Remains of old clay-tile grain elevator, all that’s left of the town of Pearsons along the Katy Trail
The only tunnel on the Katy Trail, just outside Rocheport
Monday evening we arrived in Iowa City, where we are camping at Kent Park. I was happy to see family and excited to get back on my road bike that had been here in Iowa City since the end of last summer’s RAGBRAI. Tuesday morning the local Bicyclists of Iowa City bike club had a 30-mile ride scheduled, a perfect opportunity to take the bike out for a spin. Close to 20 riders showed up and it was good riding, as well as good socializing. We fought some strong headwinds but the ride leader had done a good job of planning so that the way back on the loop we had the winds behind us. We got to practice pedaling up a few Iowa hills, as well. And then there was the beauty of the Iowa countryside and the opportunity to wave at some Amish children peering over the fence of their yard watching us ride by. We also encountered an Amish buggy on one of the roadways.
RAGBRAI is several weeks away and we will continue our training rides here and our visits with family. Traveling is fun but it’s also nice to know that we can stay in one place for a bit and not have to drive miles and miles in the car.
Every week is like a RAGBRAI week since we have been here in Iowa. In previous years, I would have to spend 51 weeks a year waiting for that one special week of RAGBRAI. Camping, bike riding, fighting heat and headwinds, encountering friendly Iowans, seeing beautiful countryside, more bike riding–all of what I love about RAGBRAI has been part of our days here.
Training rides in Virginia would get tiresome after while because we would do the same routes and get the miles over as quickly as possible. Here we get to explore routes that are new to us. Some of the rides have been with the bike club and some were mapped out for us by Mike, who has ridden just about every route there is to ride around Iowa City. And then if we don’t feel like doing a bike ride there is also the fun of spending time with the grandkids. Life doesn’t get much better than this.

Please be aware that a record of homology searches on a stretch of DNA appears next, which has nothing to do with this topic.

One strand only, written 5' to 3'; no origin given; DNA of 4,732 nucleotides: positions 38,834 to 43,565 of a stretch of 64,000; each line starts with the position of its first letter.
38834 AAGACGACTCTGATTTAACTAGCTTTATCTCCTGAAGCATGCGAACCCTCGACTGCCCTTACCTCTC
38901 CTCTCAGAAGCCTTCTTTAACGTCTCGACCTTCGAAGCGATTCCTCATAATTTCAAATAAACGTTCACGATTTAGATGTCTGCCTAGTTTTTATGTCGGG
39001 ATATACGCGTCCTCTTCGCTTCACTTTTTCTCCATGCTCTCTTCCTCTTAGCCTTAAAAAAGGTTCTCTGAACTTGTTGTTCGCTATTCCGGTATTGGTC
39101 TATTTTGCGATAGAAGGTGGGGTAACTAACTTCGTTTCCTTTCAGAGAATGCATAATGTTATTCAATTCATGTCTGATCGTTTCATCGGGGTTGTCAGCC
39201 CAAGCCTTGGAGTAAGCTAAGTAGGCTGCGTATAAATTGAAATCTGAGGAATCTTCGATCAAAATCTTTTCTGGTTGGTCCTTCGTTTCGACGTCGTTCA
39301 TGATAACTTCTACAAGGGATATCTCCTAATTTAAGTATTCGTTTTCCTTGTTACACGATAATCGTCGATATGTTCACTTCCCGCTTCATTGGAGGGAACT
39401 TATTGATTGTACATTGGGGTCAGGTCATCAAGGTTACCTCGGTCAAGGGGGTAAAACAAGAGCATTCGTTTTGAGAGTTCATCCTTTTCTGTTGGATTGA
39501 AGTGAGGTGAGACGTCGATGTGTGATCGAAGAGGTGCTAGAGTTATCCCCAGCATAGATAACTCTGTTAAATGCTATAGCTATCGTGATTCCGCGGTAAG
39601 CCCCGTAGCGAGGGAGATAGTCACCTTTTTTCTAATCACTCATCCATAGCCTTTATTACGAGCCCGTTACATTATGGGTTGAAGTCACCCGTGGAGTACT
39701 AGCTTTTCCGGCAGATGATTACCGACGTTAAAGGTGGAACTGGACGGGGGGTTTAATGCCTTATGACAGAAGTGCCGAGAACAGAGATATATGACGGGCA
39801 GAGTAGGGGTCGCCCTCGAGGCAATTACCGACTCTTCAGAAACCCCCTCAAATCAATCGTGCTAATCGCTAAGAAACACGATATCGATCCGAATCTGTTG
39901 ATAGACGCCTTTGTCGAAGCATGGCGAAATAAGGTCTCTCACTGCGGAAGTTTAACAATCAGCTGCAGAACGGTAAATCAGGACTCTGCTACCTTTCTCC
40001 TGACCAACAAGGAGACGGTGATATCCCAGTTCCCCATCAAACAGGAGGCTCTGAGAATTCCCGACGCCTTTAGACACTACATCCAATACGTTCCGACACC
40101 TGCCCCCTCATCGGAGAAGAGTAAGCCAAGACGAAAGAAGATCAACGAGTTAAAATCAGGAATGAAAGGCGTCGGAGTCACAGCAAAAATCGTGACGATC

After nearly 4 weeks enjoying our time in the Iowa City area, today marks a transition point in our preparations for the Register’s Annual Great Bike Ride Across Iowa (RAGBRAI). We’ve made reservations for week-long accommodations at an extended stay hotel in Des Moines, Iowa. This puts us closer to the western part of the state, where RAGBRAI begins on July 22. Next week we will be able to explore biking opportunities in the Des Moines area, as well as giving ourselves some time to rest up for the big ride.
This summer’s extended drought in the Midwest is disastrous for farmers, but for us vacationers spending our days bike riding and our nights camping, it has meant not having to worry about getting cold and wet. I’m not one to ever admit that the weather is too hot for comfort, but there was one week that the heat was particularily oppressive.
July 7, the day that the temperature was a record-breaking 102 degrees, happened to be the day that the bike club had scheduled a 76-mile RAGBRAI training ride. The handful of us brave souls who showed up that morning didn’t know it was going to be THAT hot; otherwise, we might have had second thoughts. Thankfully, the route was mostly flat and there wasn’t much wind that day. If there would have been hills and/or headwinds I’m not sure I would have made it. As it was, the last hour or so when there was no shade or water stops anywhere, I came close to what felt like heat stroke. When it was over, though, a couple of hours in Mike’s air-conditioned house fixed me right up. As the saying goes about facing adversity, “it won’t kill you, it will just make you stronger.”
I certainly do feel stronger after all the bike riding we’ve done the last few weeks. Besides getting a foretaste of some of that Iowa summer heat, I’ve done a lot of rides that were hilly and that faced headwinds. Those conditions are something that you usually always encounter on RAGBRAI. I can also consider myself well trained for the camping part of RAGBRAI.
I lost count of how many bike rides we did, but I do remember that there were 4 different places that we camped. Each one of the campgrounds seemed to be better than the one before. After the stay at the county park, we moved to a state park at Lake Macbride. Lake Macbride is connected to Coralville Lake, which has many campgrounds and recreation areas. Both are reservoirs formed from dams on the Iowa River and are within biking distance of Iowa City.